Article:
Introduction: Gerbera, a member of the daisy family, owes its name to the renowned German botanist Traugott Gerber. Originating from South America, Asia, and Africa, it’s also known as the African daisy. Gerbera is a favored decorative and cut flower, with its popular cultivars derived from Gerbera Jamesonii and Gerbera Viridifolia, resulting in Gerbera Hybrida. In India, it’s cultivated in states like Maharashtra, Karnataka, Gujarat, Tamil Nadu, West Bengal, and Himachal Pradesh.
Gerbera’s roots delve deep, so soil selection is crucial. Opt for highly porous, well-drained soil with a pH of 5.5 to 6.5 and a salinity level below 1 ms/cm. Red lateritic soil is ideal. Avoid poultry and other manures. Mix soil with FYM (2:1 ratio) and sterilize it under the sun or using hydrogen peroxide with silver.
A well-ventilated greenhouse with 50% white shade nets on top is essential. Maintain temperatures between 12°C to 35°C, humidity at 70-75%, and ensure proximity to markets. Specifications include a minimum height of 5-6.5m, north-south gutter direction, 200-micron polythene, and proper land leveling.
Create raised beds for better drainage. Add a 6-inch layer of gravel or rocky soil if dealing with black cotton soil. Mix soil and sand with organic manure, neem cake, and rice husk. Bed dimensions: 1.5ft height, 2ft width, 1ft spacing.
Plant with the crown 1-2 cm above soil level, accommodating two rows with 30cm spacing between plants. Opt for a variety of flower colors for commercial planting.
Water should have a pH of 6.5 to 7, EC less than 0.7 ms/cm, hardness less than 200 ppm, and TDS less than 450 ppm. Schedule irrigation based on plant growth, from overhead to drip irrigation. Monitor soil moisture and avoid excessive watering.
Fertilization and Manure
Basal fertilizers include single super phosphate, magnesium sulfate, biozyme granules, and humiguard granules. Adjust nutrient schedules based on soil analysis every 2-3 months. Employ fertigation for efficient nutrient delivery.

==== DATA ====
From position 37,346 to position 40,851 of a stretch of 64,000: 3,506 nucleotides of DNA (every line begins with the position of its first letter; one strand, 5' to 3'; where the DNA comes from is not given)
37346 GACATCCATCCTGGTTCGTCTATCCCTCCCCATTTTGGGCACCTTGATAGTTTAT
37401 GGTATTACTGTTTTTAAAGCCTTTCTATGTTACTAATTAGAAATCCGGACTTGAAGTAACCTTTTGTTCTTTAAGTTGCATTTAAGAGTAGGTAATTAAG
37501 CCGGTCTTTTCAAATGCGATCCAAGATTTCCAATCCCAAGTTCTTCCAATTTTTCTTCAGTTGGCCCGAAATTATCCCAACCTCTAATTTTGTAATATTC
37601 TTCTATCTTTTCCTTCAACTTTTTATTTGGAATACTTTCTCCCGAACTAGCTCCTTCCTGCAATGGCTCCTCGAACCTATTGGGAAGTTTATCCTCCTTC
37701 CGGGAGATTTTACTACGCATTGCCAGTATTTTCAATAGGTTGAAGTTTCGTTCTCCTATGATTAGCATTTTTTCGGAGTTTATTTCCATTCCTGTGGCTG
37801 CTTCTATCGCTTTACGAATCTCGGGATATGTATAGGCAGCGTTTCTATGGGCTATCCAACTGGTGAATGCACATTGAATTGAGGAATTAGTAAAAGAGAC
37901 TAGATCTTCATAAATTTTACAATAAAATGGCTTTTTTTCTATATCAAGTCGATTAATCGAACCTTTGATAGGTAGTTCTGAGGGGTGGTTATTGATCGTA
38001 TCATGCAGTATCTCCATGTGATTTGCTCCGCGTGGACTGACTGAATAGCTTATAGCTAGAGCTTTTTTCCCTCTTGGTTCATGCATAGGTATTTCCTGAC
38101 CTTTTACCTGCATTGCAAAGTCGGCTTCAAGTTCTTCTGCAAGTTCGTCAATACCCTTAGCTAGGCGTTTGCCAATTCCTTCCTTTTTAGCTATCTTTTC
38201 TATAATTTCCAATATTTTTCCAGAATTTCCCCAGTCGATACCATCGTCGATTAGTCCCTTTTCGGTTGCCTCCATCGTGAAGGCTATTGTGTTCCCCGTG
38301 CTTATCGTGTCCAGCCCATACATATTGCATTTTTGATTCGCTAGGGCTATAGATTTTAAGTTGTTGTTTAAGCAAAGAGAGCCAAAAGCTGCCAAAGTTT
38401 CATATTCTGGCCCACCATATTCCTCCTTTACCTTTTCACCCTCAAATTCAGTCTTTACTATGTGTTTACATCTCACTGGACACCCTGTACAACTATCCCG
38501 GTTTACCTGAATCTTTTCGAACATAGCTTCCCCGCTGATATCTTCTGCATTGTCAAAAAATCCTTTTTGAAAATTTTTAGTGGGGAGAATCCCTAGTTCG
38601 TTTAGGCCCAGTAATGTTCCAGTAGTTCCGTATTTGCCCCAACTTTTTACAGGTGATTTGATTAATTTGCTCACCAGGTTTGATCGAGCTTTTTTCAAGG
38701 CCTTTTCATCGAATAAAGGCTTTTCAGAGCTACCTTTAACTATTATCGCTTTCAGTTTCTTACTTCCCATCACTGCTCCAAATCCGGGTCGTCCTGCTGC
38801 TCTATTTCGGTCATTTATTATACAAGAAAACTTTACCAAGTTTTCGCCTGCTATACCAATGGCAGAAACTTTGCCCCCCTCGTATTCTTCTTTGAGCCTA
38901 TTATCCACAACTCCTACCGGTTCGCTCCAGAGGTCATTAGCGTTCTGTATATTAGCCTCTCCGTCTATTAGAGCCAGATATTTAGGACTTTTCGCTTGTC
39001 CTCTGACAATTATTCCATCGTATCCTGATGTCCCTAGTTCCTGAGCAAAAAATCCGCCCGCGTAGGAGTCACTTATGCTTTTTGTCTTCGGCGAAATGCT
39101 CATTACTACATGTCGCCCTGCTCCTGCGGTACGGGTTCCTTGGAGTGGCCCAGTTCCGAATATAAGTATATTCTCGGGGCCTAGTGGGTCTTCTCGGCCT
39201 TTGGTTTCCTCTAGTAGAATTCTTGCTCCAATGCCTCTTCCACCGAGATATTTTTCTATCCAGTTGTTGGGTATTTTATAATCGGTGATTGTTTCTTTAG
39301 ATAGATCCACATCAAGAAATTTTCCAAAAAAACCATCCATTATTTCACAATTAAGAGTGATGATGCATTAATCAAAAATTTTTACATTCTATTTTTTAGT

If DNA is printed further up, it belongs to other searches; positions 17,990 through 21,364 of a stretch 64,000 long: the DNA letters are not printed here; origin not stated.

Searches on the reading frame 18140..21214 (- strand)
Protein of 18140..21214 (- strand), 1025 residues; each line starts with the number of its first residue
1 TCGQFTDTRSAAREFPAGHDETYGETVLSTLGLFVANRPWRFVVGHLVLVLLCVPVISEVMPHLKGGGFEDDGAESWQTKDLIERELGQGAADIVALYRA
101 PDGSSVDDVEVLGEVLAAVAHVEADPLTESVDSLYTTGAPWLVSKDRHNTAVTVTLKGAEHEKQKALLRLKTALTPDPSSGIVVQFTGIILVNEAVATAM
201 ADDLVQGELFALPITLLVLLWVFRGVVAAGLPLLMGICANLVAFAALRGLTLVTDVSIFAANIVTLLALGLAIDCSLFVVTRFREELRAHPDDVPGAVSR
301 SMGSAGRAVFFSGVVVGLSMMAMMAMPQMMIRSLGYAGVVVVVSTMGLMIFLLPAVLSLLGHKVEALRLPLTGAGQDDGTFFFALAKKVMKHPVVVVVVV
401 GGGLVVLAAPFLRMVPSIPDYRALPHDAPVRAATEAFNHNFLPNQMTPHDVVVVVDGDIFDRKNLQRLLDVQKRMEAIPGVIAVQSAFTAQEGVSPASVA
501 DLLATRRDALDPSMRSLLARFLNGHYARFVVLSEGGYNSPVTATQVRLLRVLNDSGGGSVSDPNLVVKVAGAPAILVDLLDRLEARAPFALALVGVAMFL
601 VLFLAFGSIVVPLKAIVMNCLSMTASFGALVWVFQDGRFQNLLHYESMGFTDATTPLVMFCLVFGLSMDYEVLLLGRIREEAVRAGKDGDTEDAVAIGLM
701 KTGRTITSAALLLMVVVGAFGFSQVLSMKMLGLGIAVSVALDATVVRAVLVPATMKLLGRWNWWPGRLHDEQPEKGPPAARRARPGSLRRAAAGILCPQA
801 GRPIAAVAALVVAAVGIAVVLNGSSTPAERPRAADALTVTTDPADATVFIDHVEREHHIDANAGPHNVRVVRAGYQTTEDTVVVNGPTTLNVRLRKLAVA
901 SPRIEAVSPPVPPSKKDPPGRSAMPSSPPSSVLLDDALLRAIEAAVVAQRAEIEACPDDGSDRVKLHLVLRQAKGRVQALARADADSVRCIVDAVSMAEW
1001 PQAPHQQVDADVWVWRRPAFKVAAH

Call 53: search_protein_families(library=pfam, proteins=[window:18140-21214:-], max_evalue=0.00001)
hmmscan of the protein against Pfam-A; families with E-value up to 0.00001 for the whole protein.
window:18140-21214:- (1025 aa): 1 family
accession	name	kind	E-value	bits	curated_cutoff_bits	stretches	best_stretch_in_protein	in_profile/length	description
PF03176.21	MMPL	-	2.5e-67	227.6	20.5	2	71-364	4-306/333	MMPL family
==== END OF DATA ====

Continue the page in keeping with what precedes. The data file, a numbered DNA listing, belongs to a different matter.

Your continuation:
Pest and Disease Management
Common pests like aphids and mites can be controlled with traps or chemicals. Diseases like root rot and powdery mildew can be managed with fungicides and biological treatments. Follow precautions for chemical use.
Regular weeding and soil raking are essential. Disbud plants to remove inferior buds. Remove old, dry leaves to maintain plant health.
Harvesting and Yield
Gerbera has a 30-36 month life cycle and is ready for its first harvest in 7-8 weeks. Harvest when stamens develop fully for better vase life. Pluck flowers in the morning or evening, cut stems at an angle, and treat harvested flowers with sodium hypochlorite.
Cost and Profit Analysis
The cost of Gerbera cultivation varies but is estimated for a 500 sq m area. The average yield per plant is approximately 40 flowers per year, with specific quality standards.
Gerbera cultivation in polyhouses and greenhouses offers a lucrative opportunity for farmers. With the right soil, irrigation, and care, it can yield high-quality flowers and substantial profits.